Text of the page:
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of everyone affected by epilepsy

About epilepsy in children

These pages are about children with epilepsy in the UK. If you are looking for information about children with epilepsy in another country, please contact your local epilepsy organisation.

My child has been diagnosed with epilepsy

This can be a confusing time. You might be shocked to hear that your child has a condition called epilepsy, or you might be relieved to be told that what has been happening now has a name. But what exactly does epilepsy mean? It means that a child has had at least one seizure and is at risk of having more. And although some children will have epilepsy for life, other children will grow out of it.

Who should I tell about my child’s epilepsy?

For your child’s safety, it’s important to tell anyone who will be caring for them about their epilepsy and seizures. Depending on their age, you might need to talk to their childminder, teacher, out of school activity leaders, and other members of your family.

When talking to other people, it’s important to be as honest and open as you can about what happens before, during, and after your child’s seizures. To help you with this, you could write up an epilepsy care plan with your child’s doctor or epilepsy nurse. Information in the care plan will tell people what they need to do to keep your child safe. It will also give information about the medicines they take, and who to contact in an emergency.

If your child's school want to know more about epilepsy, they could use our training for schools.

Getting the name right

It's important to find out the right name for your child's seizures or syndrome, so that you can explain their epilepsy to people who might look after them.

How do I keep my child safe?

“My sister has epilepsy and we have to think about her before we can go anywhere. I know it's to keep her safe, but it's hard on me and my brother too.” Sam

If your child is still having seizures, they may be at risk of being injured during a seizure. This is more likely if they have learning disabilities or their epilepsy is part of another condition. Although it’s not possible to prevent all their injuries, there are safety precautions you could try, to keep your child as safe as possible.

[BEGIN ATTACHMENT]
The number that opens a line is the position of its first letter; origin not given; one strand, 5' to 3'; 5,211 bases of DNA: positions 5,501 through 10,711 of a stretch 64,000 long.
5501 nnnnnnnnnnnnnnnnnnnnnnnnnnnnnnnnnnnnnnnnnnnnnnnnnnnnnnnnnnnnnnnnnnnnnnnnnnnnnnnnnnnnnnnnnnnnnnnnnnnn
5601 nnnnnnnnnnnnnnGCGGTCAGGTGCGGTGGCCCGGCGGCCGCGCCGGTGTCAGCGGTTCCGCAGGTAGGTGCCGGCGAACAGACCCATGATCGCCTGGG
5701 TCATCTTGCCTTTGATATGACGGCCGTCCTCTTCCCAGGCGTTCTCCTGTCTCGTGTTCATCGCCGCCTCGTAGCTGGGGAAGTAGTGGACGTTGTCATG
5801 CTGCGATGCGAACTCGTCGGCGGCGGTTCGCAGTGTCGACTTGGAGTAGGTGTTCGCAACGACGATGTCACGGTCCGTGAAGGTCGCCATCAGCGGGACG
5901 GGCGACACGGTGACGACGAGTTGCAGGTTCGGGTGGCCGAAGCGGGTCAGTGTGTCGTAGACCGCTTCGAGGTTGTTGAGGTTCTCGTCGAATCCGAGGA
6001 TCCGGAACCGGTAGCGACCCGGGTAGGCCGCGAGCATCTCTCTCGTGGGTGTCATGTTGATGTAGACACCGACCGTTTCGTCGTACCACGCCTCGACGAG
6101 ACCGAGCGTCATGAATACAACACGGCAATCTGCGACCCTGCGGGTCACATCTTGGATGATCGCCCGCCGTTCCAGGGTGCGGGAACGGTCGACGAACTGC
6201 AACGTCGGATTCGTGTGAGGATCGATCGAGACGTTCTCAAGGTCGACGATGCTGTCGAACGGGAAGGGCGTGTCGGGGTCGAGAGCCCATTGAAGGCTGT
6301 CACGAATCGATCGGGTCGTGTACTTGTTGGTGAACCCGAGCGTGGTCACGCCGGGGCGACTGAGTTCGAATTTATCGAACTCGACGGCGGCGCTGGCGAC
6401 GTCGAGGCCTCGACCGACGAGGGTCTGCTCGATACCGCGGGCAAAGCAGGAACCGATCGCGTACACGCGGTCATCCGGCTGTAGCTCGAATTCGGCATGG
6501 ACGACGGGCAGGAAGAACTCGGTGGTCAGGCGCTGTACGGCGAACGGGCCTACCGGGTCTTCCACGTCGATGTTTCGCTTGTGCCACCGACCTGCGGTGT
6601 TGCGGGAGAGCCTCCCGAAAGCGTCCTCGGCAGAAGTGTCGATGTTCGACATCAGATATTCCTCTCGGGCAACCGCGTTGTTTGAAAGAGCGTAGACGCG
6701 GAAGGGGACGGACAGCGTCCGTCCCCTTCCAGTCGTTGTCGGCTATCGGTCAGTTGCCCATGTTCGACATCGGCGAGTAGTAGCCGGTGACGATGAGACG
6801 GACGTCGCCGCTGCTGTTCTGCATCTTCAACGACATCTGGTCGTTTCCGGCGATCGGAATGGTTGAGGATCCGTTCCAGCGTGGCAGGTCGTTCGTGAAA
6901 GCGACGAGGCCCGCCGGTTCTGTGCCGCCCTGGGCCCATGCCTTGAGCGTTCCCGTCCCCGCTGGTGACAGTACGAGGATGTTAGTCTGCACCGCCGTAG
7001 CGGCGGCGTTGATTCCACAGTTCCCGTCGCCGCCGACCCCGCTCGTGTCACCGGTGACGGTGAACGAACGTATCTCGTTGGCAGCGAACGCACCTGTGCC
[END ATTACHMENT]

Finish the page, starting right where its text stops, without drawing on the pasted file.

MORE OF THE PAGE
What is SUDEP?

Every year, around 40-80 children in the UK die because of their epilepsy. Some children die because they have a seizure in a dangerous place. Or the seizure itself could have caused their death. But, for some children who die, no cause can be found. When a child with epilepsy dies suddenly, and no reason can be found, it is called sudden unexpected death in epilepsy (SUDEP).

The good thing is that knowing about the risks means you can do things to keep these to a minimum. It’s worth talking to your child’s doctor or epilepsy nurse about any risks for your child.

Can people treat my child differently because of their epilepsy?

In the UK, there are equality laws that make it illegal to discriminate against people with epilepsy. The Equality Act protects children in England, Scotland and Wales. The Disability Discrimination Act (DDA) protects children in Northern Ireland.

The equality laws state that anyone who provides goods or services must make sure that children with epilepsy are treated fairly. And service providers may need to make reasonable adjustments so that your child is not disadvantaged because they have epilepsy. A reasonable adjustment would be their teacher providing written information for them if a seizure has caused them to miss part of a lesson.

Information with references

If you would like to see this information with references, visit the Advice and Information references section of our website. See Children and epilepsy.

Code: 
B002.04

Epilepsy Action would like to thank Dr Amanda Freeman, consultant paediatrician at Queen Alexandra Hospital, Portsmouth, UK for her contribution to this information.

Dr Amanda Freeman has no conflict of interest to declare.

This information has been produced under the terms of The Information Standard.

  • Updated September 2016
    To be reviewed September 2019

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